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The War Reporter Who Turned Prophet on Iraq

(March 28, 2006) -- Looking back at E&P’s extensive, and often critical, commentary on media coverage of the Iraq war three years ago, I was struck again by how Chris Hedges stands out as a kind of prophet. The longtime war reporter, who decided to sit this one out, was among the few who recognized that taking Baghdad would be the easy part.

Let's contrast it with the criminal incompetence of the U.S. war planners. That British memo recording President Bush's meeting with Prime Minister Blair two months before the war, in contrast, reveals that the two leaders expected an easy ride during the occupation with little sectarian violence.

One thing Hedges said back then, in early April 2003, has stuck with me. I think it could go down, unfortunately, as the most prescient quote of the entire war. Speaking of what the U.S. was facing in an Iraq occupation, he said: "It reminds me of what happened to the Israelis after taking over Gaza, moving among hostile populations. It's 1967, and we've just become Israel."

E&P contributor Barbara Bedway interviewed Hedges during the run-up to the war in early 2003, and then during and just after the invasion. He was a logical source. Hedges had covered 12 wars, most recently for The New York Times, and was held for a week by the Iraqi Republican Guard during the Shiite uprising following the Gulf War. He also wrote the influential book, "War Is a Force That Gives Us Meaning."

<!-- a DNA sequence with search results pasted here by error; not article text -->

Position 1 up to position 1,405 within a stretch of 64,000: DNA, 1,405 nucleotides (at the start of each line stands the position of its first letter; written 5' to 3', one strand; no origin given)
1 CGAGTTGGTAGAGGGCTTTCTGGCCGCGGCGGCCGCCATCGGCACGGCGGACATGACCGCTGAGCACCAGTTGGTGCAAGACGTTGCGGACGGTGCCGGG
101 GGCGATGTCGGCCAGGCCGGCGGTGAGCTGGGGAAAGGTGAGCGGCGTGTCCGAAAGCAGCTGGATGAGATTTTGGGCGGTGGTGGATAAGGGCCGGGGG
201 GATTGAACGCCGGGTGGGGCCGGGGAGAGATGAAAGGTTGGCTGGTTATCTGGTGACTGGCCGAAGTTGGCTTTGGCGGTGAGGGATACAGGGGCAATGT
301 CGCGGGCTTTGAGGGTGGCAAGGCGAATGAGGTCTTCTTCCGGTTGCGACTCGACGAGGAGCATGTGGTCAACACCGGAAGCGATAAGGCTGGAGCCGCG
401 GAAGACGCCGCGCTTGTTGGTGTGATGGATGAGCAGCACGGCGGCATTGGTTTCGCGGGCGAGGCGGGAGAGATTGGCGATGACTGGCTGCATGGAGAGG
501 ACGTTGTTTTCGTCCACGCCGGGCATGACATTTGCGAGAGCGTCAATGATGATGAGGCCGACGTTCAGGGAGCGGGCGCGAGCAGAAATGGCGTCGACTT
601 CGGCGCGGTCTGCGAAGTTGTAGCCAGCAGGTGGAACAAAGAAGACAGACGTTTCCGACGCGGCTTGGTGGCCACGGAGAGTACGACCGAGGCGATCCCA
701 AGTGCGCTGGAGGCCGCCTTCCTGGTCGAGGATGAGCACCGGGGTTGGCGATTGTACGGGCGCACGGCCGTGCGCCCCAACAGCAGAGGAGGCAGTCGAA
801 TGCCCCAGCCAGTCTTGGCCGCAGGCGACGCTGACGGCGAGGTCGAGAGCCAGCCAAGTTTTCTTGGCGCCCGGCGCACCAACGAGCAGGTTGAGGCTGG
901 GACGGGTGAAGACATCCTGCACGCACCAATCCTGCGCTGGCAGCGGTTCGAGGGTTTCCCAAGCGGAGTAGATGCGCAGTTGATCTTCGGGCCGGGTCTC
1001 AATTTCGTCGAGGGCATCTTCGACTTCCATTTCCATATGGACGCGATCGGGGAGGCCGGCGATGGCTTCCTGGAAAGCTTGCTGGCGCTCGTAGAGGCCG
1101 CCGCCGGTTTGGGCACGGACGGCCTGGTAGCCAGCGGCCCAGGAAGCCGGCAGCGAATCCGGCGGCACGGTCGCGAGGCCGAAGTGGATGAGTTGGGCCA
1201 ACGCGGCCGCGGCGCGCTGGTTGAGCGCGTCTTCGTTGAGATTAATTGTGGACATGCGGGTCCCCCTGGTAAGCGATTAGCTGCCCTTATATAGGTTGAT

Even before the attack on Iraq, he warned of the limits of the embedding program, which discouraged independent reporting on the "other side," the civilian toll, and the long-term obstacles to the success of any occupation. "Most reporters in war are part of the problem," he cautioned. "You always go out and look for that narrative, like the hometown hero, to give the war a kind of coherency that it doesn't have. "

He also warned: "When the military has a war to win, everything gets sacrificed before that objective, including the truth."

About a month into the occupation, in May 2003, he said: "We didn't ever discover how many civilian casualties occurred in the first Gulf War, and I doubt we'll ever know about this one." And: "We don't have a sense of what we have waded into here. The deep divisions among the varying factions could be extremely hard to bridge, and the historical and cultural roots are probably beyond the American understanding…. For occupation troops, everyone becomes the enemy."

In his book, Hedges was prone to impassioned meditations on how the seductive attractions of war obscure its harsher truths, and that, even when necessary, it is a sickening, not a glorious, enterprise. He has said that he wrote the book because he feared that "we are losing touch with ourselves, with our role in the world, and with the danger such enthusiasm for war ultimately brings to our nation. … I wanted to lay bare war's contagion. And I wanted to do it now as we enter a new and volatile moment in our history, one where introspection is so necessary and so lacking."